Copying countdown: How scientists plan to save climate data from Trump

A data-copying event in Toronto is just one of several initiatives to preserve climate change data before the start of the Trump administration.

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    People hold signs as they listen to a group of scientists speak during a rally in conjunction with the American Geophysical Union's fall meeting on Tuesday, Dec. 13, 2016, in San Francisco. The rally was to call attention to what scientist believe are unwarranted attacks by the incoming Trump administration against scientists advocating for the issue of climate change and its impact.
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Scientists from around the country are preparing to copy government climate records onto independent servers, even in Canada, in order to maintain a copy out of the reach of President-elect Donald Trump's administration.

While a proposed backup of this magnitude might have seemed paranoid a few months ago, a growing number of scientists have expressed their concerns over Mr. Trump's negative and often hostile views on human-caused climate change. On a number of occasions, Trump has called the phenomenon a "hoax," despite a near-consensus among scientists on the reality of global warming.

The data-copying event will include publicly available government data as well as ".gov" webpages. While the so-called Internet Archive also preserved end-of-term records in 2008 and 2012, this transition has more at stake than previous backups, concerned environmental researchers say, pointing to Trump's cabinet nominees, which include climate change skeptics, or figures tapped to run departments they have publicly criticized. Rick Perry, for example, the former Texas governor selected for energy secretary, said in a 2011 debate that he would eliminate the department.

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A "guerrilla archiving" event in Toronto will kick off the heightened effort.

"This event is focused on preserving information and data from the Environmental Protection Agency, which has programs and data at high risk of being removed from online public access or even deleted," says a statement from the University of Toronto. "This includes climate change, water, air, toxics programs. This project is urgent because the Trump transition team has identified the EPA and other environmental programs as priorities for the chopping block."

The event is part of a greater effort by the Internet Archive, a San Francisco-based non-profit "library" of old web pages and other documents preserved for online viewing. At the end of every presidential term, the archive collects important government web sites that they believe are at risk of deletion by the next administration. 

"The statements by Trump on the campaign trail...have ramped us into higher gear, moving us further and faster than we would have," says a post from the Internet Archive Blogs, citing, as one example, the then-candidate's comments about "closing parts of the internet." "The election led us to think bigger."

News of the archival effort comes after the Department of Energy refused the Trump team's request to identify the names of specific climate change scientists, as The Christian Science Monitor previously reported. But for many scientists, worries about their own job security under Trump pale in comparison with the environmental consequences of ignoring climate change.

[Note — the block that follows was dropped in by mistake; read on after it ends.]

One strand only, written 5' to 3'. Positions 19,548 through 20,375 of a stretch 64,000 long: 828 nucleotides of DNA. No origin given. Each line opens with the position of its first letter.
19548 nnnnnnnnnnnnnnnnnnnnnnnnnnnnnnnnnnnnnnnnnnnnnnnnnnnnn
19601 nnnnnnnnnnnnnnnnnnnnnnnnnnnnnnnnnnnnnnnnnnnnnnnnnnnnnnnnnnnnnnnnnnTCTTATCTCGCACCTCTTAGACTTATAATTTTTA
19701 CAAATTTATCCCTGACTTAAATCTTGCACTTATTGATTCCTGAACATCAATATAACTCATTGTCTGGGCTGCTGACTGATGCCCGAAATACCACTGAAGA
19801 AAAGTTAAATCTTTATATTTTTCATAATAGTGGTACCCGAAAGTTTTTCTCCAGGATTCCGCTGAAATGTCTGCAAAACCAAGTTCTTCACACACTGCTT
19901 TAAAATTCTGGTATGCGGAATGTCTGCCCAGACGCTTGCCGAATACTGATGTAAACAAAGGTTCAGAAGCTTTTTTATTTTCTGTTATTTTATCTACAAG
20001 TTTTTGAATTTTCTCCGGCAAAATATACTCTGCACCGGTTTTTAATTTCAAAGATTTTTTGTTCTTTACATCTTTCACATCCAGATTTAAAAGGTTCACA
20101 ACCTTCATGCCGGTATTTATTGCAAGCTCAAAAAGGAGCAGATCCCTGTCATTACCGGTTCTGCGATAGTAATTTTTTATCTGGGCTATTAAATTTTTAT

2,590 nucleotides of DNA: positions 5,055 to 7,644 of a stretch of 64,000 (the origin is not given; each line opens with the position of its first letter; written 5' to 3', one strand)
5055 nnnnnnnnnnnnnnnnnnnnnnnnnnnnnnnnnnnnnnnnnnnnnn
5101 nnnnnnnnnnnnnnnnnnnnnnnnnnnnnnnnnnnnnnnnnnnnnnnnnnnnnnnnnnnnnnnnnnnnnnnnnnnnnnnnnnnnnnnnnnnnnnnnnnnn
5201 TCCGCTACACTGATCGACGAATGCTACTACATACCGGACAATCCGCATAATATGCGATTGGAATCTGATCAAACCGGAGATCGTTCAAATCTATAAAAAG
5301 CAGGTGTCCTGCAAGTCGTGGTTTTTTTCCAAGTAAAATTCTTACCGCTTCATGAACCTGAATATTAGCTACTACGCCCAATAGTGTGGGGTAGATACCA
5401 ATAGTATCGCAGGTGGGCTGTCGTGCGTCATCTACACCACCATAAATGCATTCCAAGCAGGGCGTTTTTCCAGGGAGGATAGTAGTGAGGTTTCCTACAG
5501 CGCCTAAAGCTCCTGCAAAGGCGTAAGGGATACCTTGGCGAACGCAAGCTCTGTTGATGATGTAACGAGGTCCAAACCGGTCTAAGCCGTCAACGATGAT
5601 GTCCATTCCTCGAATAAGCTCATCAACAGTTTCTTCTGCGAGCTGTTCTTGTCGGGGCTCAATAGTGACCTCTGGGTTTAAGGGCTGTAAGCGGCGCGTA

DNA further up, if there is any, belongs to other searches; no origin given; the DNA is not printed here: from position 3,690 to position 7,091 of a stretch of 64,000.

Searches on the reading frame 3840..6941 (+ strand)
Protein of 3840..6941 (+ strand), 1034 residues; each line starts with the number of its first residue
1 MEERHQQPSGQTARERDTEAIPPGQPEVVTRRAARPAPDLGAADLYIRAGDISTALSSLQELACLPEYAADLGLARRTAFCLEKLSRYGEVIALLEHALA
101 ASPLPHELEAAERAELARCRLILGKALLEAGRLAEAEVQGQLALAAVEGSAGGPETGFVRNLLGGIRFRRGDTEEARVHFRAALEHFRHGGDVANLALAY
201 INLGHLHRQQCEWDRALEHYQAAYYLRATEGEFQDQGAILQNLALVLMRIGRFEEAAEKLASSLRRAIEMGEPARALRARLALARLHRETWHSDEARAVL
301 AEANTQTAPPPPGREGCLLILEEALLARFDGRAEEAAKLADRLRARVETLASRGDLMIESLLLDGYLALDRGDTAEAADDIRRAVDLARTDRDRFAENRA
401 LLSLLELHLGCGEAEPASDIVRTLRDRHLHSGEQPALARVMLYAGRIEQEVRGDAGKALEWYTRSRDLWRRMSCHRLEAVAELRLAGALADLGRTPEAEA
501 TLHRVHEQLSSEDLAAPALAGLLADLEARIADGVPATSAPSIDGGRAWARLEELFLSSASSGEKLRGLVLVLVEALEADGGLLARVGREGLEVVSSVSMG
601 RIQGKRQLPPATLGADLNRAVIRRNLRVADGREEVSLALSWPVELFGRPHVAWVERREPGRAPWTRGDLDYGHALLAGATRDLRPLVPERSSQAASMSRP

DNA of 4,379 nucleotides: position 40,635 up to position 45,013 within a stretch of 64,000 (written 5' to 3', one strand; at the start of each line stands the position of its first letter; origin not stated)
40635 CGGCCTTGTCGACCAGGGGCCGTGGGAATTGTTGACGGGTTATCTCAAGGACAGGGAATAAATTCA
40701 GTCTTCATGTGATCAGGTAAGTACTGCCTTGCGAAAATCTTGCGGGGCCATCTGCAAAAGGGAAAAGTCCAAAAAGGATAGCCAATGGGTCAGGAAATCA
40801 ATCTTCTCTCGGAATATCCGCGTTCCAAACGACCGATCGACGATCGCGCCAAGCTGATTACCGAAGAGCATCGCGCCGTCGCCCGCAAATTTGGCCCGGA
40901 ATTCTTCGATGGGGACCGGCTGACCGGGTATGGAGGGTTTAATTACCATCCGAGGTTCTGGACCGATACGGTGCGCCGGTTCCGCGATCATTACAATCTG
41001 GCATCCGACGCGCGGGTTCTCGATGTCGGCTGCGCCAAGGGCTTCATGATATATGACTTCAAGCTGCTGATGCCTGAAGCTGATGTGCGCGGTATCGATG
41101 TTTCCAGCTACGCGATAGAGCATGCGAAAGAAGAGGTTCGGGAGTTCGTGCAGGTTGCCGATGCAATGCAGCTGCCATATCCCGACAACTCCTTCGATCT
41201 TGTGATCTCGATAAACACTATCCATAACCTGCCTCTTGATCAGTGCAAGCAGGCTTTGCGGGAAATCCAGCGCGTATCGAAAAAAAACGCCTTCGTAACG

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"Something that seemed a little paranoid to me before all of a sudden seems potentially realistic, or at least something you'd want to hedge against," Nick Santos, an environmental researcher at the University of California at Davis, told The Washington Post. "Doing this can only be a good thing. Hopefully they leave everything in place. But if not, we're planning for that."

By copying information onto independent servers in Canada, the data and websites on climate change research would have an extra layer of protection against Trump in the event of deletion in the US, says Villanova University computing sciences professor Henry Carter.

"Moving data to another country would be an effective means for preserving it in the event of the new administration actually deciding to delete climate records," Dr. Carter tells the Christian Science Monitor in an email. "It has been notoriously difficult for the American legal system to stop copyright infringement and digital piracy happening in foreign countries. Demanding that another country delete this climate data seems even more difficult, since storing this data doesn't seem to break any laws (assuming the data is publicly available anyway)."

Jody Roberts and Nicholas Shapiro, two of the researchers involved in the process of establishing a network for collecting and preserving access to EPA data, tell the Monitor that this would not be the first time access to climate research was restricted by a US president. During President George W. Bush's administration, many Environmental Protection Agency libraries were shut down, and there were multiple accusations that government publications on climate change had been edited to change their meaning.

"The idea of storing the information elsewhere emphasizes the need to preserve access to information in the present and for the future. This is why the threat to close EPA libraries under [George W. Bush] was so profound," Dr. Roberts and Dr. Shapiro tell the Monitor in an email. "It is important for this reason to note that many of the individuals involved in these current activities are not scientists but social scientists, historians, archivists, and the like who understand that this about more than censorship; this is about permanently altering the record for the future."

 
 
 

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